Strengthened by Shiphrah and Puah, Jochebed believed that she could save her unnamed child. So, she sent him along with his next spiritual mother, Miriam, who was actually his sister. It is interesting in this story that Miriam is not named either, but many of us who had our own Sunday School teachers like Virginia or Marilyn know the story well. Miriam and Jochebed made a little basket. A boat, really, that was big enough to hold a baby. Then, we get to see the strength of this young woman, this girl really. Miriam knew that to be caught with a Hebrew baby could easily mean her death. So, directed by her mother, she went to what was perhaps the most dangerous place in all of Egypt: the residence of the Pharaoh. But she didn’t go to the Pharaoh, but instead to his daughter.
Here is yet another mother in the story. Jochebed and Miriam had a hunch that the Pharaoh’s daughter would know that caring for children was a more basic law than any edict of the land. And they were right. Miriam deftly guided the basket into the place where the Pharaoh’s daughter and her attendants would find the baby, and when she drew the basket from the water, Miriam quickly stepped into view and offered to find a woman to nurse the child. The Pharaoh’s daughter had to know it was all a set-up. The attendants had to know that it was all a set-up. But caring for children is a more basic law than any edict of the land. And when she pulled him from the water, she named him “Moses,” which means “to draw” in Hebrew and “born” in Egyptian for she drew him out of the water and into her life. She raised the boy as her son and as a prince, caring for him as her own child.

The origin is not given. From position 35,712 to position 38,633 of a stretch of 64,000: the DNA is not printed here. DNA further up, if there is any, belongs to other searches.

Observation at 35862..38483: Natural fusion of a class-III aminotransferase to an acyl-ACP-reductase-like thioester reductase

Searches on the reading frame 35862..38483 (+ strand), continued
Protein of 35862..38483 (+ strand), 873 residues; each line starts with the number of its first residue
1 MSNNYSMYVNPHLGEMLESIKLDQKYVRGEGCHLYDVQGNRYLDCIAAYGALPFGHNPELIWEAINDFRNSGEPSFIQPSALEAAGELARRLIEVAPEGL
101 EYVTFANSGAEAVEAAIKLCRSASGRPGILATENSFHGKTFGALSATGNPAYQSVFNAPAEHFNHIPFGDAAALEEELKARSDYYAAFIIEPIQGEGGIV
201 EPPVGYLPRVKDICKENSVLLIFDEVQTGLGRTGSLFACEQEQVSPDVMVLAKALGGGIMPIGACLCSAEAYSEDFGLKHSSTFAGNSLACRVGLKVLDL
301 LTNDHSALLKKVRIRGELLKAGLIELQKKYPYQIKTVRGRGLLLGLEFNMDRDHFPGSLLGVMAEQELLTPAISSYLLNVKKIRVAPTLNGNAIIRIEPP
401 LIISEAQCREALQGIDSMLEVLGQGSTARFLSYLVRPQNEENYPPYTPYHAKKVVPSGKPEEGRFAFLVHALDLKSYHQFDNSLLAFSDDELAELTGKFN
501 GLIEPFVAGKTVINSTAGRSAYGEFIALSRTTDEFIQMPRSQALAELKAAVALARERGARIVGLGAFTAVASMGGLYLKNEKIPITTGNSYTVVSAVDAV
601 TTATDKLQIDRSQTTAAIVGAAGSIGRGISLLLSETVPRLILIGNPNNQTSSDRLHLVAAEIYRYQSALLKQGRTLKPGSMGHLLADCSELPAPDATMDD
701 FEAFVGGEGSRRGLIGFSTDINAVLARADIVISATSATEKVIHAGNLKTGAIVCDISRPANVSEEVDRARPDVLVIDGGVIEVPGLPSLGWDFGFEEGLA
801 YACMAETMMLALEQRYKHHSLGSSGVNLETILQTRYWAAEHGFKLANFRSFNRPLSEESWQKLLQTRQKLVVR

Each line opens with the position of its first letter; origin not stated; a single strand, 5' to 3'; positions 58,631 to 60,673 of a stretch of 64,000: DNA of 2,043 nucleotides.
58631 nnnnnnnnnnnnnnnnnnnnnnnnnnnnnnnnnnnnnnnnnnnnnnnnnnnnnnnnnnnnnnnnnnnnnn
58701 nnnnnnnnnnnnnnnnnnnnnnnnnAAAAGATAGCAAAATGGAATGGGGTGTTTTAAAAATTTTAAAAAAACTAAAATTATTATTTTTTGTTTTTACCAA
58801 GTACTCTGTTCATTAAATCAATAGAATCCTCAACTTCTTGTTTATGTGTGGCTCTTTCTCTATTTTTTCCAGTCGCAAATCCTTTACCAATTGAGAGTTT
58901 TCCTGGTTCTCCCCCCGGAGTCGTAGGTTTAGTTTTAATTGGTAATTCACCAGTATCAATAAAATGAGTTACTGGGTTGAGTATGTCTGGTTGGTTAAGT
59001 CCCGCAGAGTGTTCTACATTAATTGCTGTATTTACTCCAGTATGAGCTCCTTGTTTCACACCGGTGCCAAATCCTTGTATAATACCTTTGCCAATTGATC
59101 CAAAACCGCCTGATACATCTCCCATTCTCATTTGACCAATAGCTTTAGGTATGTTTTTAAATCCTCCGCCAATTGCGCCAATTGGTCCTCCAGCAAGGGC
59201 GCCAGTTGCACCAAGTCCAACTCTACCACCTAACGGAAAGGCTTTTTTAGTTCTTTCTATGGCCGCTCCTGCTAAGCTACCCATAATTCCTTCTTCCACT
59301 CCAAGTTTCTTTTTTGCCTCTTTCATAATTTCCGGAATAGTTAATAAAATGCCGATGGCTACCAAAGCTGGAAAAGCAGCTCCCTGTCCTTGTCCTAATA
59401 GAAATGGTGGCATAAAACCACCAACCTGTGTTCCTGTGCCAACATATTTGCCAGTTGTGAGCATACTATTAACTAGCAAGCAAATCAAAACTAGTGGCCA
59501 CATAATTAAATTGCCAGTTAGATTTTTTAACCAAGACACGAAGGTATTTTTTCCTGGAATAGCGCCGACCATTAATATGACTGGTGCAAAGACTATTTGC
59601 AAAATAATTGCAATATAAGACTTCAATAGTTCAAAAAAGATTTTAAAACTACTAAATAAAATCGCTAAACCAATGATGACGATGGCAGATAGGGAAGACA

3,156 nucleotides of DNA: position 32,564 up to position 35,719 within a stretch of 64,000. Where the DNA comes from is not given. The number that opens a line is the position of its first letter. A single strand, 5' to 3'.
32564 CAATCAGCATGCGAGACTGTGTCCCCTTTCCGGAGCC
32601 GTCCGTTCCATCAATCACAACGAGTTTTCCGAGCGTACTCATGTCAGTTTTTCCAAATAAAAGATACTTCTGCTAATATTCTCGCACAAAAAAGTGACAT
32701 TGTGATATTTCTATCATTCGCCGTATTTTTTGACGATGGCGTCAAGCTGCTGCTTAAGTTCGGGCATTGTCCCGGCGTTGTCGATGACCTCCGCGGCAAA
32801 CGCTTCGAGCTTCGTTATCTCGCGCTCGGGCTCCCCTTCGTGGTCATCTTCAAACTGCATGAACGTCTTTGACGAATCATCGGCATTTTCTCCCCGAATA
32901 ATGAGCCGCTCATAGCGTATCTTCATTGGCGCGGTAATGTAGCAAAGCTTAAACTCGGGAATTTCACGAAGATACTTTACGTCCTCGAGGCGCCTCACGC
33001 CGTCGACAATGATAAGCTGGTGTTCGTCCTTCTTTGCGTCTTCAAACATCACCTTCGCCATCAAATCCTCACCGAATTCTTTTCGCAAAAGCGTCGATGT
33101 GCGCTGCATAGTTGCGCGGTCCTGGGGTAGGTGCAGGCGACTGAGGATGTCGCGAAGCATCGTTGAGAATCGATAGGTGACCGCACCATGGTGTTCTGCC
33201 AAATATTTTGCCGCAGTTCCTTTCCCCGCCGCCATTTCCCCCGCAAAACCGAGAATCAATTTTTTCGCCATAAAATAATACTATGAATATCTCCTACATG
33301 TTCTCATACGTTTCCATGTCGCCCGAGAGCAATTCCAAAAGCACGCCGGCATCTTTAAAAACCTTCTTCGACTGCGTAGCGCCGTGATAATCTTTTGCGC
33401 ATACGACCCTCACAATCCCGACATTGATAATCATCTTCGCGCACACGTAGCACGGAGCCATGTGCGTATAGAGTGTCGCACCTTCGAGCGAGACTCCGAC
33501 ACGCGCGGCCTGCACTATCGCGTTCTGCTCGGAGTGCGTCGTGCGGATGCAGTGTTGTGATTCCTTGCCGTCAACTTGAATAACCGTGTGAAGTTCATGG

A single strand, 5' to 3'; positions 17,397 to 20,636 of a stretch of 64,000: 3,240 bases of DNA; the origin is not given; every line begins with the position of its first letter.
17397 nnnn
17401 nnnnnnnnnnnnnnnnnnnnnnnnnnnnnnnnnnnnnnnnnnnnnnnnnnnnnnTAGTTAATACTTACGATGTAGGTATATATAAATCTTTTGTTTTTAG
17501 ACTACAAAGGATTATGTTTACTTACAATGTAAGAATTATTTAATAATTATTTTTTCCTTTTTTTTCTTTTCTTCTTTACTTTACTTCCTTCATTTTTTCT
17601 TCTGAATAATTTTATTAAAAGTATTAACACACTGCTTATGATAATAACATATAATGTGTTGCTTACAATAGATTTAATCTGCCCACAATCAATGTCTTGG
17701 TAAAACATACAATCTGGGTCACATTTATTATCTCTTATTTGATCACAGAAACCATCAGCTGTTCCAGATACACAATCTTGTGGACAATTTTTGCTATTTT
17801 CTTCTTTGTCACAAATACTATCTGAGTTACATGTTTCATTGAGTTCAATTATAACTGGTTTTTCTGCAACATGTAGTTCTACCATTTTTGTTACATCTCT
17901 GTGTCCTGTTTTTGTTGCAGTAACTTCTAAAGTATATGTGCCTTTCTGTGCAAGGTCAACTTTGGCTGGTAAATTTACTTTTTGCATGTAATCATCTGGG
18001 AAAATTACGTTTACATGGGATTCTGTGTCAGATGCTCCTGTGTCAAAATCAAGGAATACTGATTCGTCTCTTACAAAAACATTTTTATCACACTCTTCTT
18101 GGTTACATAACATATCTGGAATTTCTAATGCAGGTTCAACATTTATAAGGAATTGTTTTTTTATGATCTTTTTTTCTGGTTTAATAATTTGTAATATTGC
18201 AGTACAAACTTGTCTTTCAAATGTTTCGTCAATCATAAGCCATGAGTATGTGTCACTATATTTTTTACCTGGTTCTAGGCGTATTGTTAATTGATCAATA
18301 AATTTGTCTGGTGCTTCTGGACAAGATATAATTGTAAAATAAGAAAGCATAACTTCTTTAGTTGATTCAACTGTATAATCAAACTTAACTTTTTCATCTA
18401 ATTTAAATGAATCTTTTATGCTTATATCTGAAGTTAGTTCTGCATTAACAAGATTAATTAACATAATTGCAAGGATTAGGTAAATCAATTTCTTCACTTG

Of course, there is one more Mother in the story. We cannot ignore the mothering spirit of God throughout the narrative. God is the Mother who cares for Moses, provides these spiritual mothers to care for him, stand up against the violence of the world around them, and eventually enable and empower Moses to lead his people out of that violence and into freedom. Throughout, God is the power and presence behind the Exodus, and the power that always brings life and not death. The power that knows that caring for children is a more basic law than any edict of the land.